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How to Help your Employees Cope with Stress

In these challenging times, your employees may be feeling more pressure than usual. They might be working from home while trying to juggle work demands and family responsibilities. All of this can be very overwhelming. While everyone experiences some stress from time to time, dealing with chronic stress can have negative effects on physical and emotional health. If you think any of your employees are having a hard time coping, there are ways you can help.

Signs your employees may need help

If your employees are experiencing certain health issues or you notice changes in their behavior, it may be the result of too much stress:

  • Headaches and stomachaches

  • Insomnia

  • Short temper or trouble concentrating

  • Procrastination and lower job performance

  • Depression and anxiety

  • Changes in appetite and obesity

  • High blood pressure and heart disease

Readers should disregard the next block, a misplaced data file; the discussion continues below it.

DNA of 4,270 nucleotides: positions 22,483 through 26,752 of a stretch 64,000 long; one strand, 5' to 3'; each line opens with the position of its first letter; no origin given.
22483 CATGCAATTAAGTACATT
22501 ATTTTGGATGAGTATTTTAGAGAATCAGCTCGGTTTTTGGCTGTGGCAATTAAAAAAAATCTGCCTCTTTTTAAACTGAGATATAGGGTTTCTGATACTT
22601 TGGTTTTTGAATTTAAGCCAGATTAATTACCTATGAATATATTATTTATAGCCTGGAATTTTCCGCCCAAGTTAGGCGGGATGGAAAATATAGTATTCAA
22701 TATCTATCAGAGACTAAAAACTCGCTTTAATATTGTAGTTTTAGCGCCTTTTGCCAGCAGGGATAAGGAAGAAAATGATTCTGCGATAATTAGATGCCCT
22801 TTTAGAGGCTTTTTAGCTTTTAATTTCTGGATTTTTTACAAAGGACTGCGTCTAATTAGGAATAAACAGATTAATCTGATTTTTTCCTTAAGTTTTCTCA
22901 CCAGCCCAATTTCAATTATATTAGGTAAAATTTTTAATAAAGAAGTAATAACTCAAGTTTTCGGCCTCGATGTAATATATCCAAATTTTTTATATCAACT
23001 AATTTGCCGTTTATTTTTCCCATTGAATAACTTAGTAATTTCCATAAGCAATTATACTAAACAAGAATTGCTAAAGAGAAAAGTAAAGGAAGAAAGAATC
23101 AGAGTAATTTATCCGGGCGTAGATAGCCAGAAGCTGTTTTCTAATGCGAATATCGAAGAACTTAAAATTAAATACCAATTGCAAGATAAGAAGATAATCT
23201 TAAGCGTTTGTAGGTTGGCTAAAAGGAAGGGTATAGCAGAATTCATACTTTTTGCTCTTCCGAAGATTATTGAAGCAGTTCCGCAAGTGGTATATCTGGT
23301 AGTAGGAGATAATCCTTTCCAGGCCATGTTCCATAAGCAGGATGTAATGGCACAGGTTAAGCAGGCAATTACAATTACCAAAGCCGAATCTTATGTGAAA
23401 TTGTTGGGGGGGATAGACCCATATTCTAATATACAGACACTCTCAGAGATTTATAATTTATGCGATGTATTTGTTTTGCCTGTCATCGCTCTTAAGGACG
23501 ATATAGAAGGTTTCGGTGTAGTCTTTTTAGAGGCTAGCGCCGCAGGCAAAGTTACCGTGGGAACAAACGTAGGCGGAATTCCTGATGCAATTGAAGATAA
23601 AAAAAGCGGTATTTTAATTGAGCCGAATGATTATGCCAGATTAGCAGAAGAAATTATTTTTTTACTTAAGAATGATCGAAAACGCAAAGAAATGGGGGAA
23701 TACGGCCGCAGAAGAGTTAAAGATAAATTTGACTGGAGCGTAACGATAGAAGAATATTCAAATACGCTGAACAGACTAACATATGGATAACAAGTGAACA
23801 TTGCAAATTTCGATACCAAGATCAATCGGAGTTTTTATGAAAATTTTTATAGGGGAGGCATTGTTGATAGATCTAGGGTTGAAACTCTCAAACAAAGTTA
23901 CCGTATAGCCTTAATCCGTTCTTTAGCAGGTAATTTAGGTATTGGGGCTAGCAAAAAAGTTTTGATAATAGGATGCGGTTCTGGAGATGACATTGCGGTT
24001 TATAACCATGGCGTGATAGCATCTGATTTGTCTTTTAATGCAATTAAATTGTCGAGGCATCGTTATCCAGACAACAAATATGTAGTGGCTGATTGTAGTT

Creating a supportive work environment

Try to promote a calm, supportive and safe environment for your employees. Keeping in close contact with each employee will help you understand how they feel. And make sure to minimize these triggers, which create extra stress at work:

  • Long hours, tight deadlines and overwhelming workloads

  • Feeling unsupported or lacking control over decisions

  • Doing work that isn’t challenging

  • Dealing with conflicting demands or unclear expectations

To get a better understanding of how they feel about work, schedule regular meetings or check-ins, and include them when making decisions that will affect them. Other helpful steps you can take:

  • Recognizing good work performance and creating opportunities to grow

  • Monitoring workloads and hours, and encouraging time off

  • Connecting them with an employee assistance program (EAP) for support dealing with life challenges, including financial, legal and mental health

  • Promoting a culture of well-being with fitness programs, healthy eating campaigns and instruction in relaxation techniques like meditation and deep breathing

Keeping communication open with your employees during these difficult times will help your employees feel safe and secure. Remember to let them know they are never alone and that help is always available.